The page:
CEO Personality and Firm Policies

Anastasia Zakolyukina is Assistant Professor of Accounting and Neubauer Family Faculty Fellow at University of Chicago Booth School of Business. This post is based on a recent paper authored by Professor Zakolyukina; Ian D. Gow, Assistant Professor of Business Administration at Harvard Business School; Steven N. Kaplan; Neubauer Family Distinguished Service Professor of Entrepreneurship and Finance at University of Chicago Booth School of Business; and David F. Larcker, Professor of Accounting at Stanford Graduate School of Business.

In the paper, CEO Personality and Firm Policies, which was recently made publicly available on SSRN, we use two samples of high quality personality data for chief executive officers (CEOs) and the way they speak during question-and-answer (Q&A) portion of earnings conference calls to develop a measure of CEO personality in terms of the Big Five traits: agreeableness, conscientiousness, extraversion, neuroticism, and openness to experience. These personality measures have strong out-of-sample predictive performance and are stable over time. Our measures of the Big Five personality traits are associated with financing choices, investment choices, and firm operating performance.

Recent research in economics and finance has started to explore the relations between individual traits of senior executives, the investment and financing choices made by these executives, and firm performance (Bertrand and Schoar, 2003). These studies have examined traits such as overconfidence (e.g., Malmendier and Tate, 2005, Ben-David et al., 2013), optimism (e.g., Heaton, 2002, Graham et al., 2013), risk-taking (e.g., Graham et al., 2013), and past experiences and credentials (e.g., Adams et al., 2005, Benmelech and Frydman, 2014, Falato et al., 2014).

Perhaps the other most obvious characteristics are personality traits, which are defined as “patterns of thoughts, feelings, and behaviors that reflect the tendency to respond in certain ways in certain circumstances” (Roberts, 2009, p.140). But, with the exception of Kaplan et al. (2012) and O’Reilly et al. (2014b), very little research examines how (or whether) differences in personality traits are associated with executive decision-making and firm performance. This gap in the literature is puzzling given the extensive literature on personality psychology (e.g., Goldberg, 1993) and the fact that personality is a predictor of work performance for different occupations, including (usually lower level) executives (e.g., Barrick, 2005, Judge et al., 2002).

A fundamental challenge for research into the effects of executive personality is the cost and difficulty of measuring personality. Measuring personality traits typically requires the administration of costly instruments or detailed interviews, which are difficult to implement for large samples of top level executives. The purpose of this paper is to suggest an alternative approach. In this paper, we (i) develop and validate measures of CEO personality that can be obtained for a large sample of observations and (ii) examine the associations of these personality measures with investment choices, financing choices, and firm performance. We develop predictive models for CEO personality by statistically linking linguistic features of the CEOs during the Q&A portion of conference calls to their known personality traits from Kaplan et al. (2012) and Kaplan and Sorensen (2016). We validate our measures of CEO personality traits by showing that they exhibit substantial out-of-sample predictive ability using an independent sample obtained from O’Reilly et al. (2014b).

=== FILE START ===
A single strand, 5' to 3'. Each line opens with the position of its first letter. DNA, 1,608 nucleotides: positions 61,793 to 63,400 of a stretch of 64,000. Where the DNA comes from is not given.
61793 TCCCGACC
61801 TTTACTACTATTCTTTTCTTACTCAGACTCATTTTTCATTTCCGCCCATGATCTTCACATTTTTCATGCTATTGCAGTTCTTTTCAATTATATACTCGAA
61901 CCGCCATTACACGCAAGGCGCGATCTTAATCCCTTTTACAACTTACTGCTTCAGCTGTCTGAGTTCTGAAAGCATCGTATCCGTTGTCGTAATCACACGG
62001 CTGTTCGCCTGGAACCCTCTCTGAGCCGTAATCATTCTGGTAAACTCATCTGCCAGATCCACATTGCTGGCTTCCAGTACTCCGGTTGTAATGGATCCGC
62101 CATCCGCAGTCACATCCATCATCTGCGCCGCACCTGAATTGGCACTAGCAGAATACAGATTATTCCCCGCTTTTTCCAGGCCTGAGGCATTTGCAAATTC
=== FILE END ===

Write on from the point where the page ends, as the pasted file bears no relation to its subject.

Our approach relies on research in psychology and linguistics (e.g., Pennebaker and King, 1999) that explores whether differences in the way language is used by individual executives reflects differences in personalities. This research finds that language is not only predictive of personality (e.g., Mairesse et al., 2007, Schwartz et al., 2013, Park et al., 2015), but that language-based personality scores are also stable over time (Park et al., 2015). Our findings are consistent with these studies. Using the O’Reilly et al. (2014b) sample of 28 CEOs, we find out-of-sample correlations between predicted and actual personality scores that range from 0.23 for agreeableness to 0.49 for neuroticism. These out-of-sample correlations are similar to the out-of-sample correlations that range between 0.21 and 0.54 reported in prior studies linking personality to language in different contexts, such as student essays and random conversation snippets (Mairesse et al., 2007) and Facebook messages (e.g., Schwartz et al., 2013, Park et al., 2015).

Having validated these models, we apply them to 70,329 conference calls from StreetEvents, a product of ThomsonReuters, to estimate scores for Big Five personality traits for 4,591 individual CEOs with no personality data and examine the associations between these estimated personality traits and investment choices, financing choices, and performance for the CEOs’ firms. Openness is positively associated with R&D intensity and negatively with net leverage. Conscientiousness is negatively associated with growth. Extraversion is negatively associated with both contemporaneous and future return on assets and cash flows. Although our results are suggestive of possible sources of “manager effects,” it is important to emphasize and caution that, like Bertrand and Schoar (2003), our paper is meant to be descriptive.

The full paper is available for download here.

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